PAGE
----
Home > Critic-At-Large > Dance Recital Purgatorio
Dance Recital Purgatorio
By Chris Colcord
Fort Wayne Reader
It always starts innocently enough, you get invited to some kid/school event that's coming up on a Saturday, some dance recital or winter concert or something, and while you know that your attendance isn't mandatory (not your kid, it's a niece or a nephew or a friend's child), you recognize that your support will certainly be welcome and appreciated, and since you've got nothing going on, anyway (it's the dead time of year), you decide, what the hell, I might as well go.
So you call the parents, and you call the kid, telling them you'll be there, and already you're thinking about how noble you'll look, in the audience, with your suit coat on, the Supportive Uncle/Loyal Friend, the good citizen, smiling appropriately at the appropriate places, the benevolent, generous-hearted Champion of Youth. And while you know that the dance recitals/winter concerts aren't exactly your cup of tea, really, you're committed to seeing the event through to its conclusion, thinking — tragically, as it turns out — How bad could it be?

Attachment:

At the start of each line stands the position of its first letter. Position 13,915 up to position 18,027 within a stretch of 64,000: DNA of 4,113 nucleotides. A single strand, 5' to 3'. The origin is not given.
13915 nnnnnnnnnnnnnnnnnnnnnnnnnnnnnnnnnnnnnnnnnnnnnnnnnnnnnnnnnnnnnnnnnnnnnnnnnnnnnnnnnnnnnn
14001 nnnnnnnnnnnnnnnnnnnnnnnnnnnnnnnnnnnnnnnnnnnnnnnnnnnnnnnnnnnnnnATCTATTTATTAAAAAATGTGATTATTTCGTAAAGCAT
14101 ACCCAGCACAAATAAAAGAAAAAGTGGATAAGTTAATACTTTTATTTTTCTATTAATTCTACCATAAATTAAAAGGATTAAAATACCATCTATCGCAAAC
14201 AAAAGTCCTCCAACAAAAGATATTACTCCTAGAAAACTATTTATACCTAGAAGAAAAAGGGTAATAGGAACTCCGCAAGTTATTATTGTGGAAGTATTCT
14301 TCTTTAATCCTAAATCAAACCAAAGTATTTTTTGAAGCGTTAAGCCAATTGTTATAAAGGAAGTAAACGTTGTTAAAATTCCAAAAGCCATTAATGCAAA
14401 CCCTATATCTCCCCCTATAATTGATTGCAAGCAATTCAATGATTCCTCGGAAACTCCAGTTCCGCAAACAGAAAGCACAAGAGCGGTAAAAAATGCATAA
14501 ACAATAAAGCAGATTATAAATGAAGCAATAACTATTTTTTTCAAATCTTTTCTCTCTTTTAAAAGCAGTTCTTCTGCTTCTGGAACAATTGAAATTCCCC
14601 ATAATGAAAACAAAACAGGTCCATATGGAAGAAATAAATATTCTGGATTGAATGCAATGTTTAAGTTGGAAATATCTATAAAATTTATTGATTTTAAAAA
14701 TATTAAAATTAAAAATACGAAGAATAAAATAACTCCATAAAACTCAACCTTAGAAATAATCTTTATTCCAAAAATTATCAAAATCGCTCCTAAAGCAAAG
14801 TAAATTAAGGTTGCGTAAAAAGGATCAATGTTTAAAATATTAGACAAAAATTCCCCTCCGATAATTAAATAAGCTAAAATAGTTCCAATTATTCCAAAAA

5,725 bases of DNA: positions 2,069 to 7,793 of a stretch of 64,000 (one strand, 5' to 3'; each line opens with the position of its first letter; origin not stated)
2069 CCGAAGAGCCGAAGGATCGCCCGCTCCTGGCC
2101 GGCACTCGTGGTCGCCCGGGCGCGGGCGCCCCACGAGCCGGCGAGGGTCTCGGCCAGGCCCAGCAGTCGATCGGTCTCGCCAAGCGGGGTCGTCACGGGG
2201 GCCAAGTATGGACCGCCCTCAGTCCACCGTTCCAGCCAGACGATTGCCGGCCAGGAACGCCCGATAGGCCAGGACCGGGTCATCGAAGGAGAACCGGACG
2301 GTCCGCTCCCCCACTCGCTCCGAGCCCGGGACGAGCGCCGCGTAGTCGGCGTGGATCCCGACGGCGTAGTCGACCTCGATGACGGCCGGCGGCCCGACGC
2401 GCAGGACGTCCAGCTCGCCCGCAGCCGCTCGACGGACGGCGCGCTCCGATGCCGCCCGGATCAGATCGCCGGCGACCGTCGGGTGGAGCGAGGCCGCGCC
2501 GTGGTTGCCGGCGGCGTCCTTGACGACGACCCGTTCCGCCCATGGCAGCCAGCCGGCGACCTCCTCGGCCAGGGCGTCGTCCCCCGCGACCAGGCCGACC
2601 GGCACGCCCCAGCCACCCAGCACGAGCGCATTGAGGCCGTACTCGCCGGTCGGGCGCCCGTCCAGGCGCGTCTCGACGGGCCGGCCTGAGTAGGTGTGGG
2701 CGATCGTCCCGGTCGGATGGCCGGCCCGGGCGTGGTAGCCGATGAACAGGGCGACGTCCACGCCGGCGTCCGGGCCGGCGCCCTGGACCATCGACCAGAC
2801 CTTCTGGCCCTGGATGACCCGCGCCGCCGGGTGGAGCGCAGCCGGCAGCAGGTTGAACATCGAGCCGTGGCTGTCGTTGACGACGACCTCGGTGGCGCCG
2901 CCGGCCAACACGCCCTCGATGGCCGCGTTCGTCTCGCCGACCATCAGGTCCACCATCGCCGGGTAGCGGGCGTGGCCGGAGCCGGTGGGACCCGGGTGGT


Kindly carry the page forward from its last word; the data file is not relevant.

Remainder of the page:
So you get there and almost immediately you start to sense that things are a little darker and more difficult than you initially imagined. You had been advised to get to the auditorium early, 20 minutes or so before curtain, but that seemed so patently absurd that you rejected the idea out of hand--early to a kid's concert? What for? But now, in person, you begin to see the wisdom of the notion, for there are about a billion people here, and since this is Indiana about half of them are large and misshapen, and because all the good seats have been snapped up all those big Hoosiers are crammed into utilitarian cafeteria chairs, they're spilling out of their seat cushions and metal legs and into the aisles, and you're just now figuring out that this is where you're going to be residing for the next couple of hours, smack in the middle of all that Hoosier hospitality.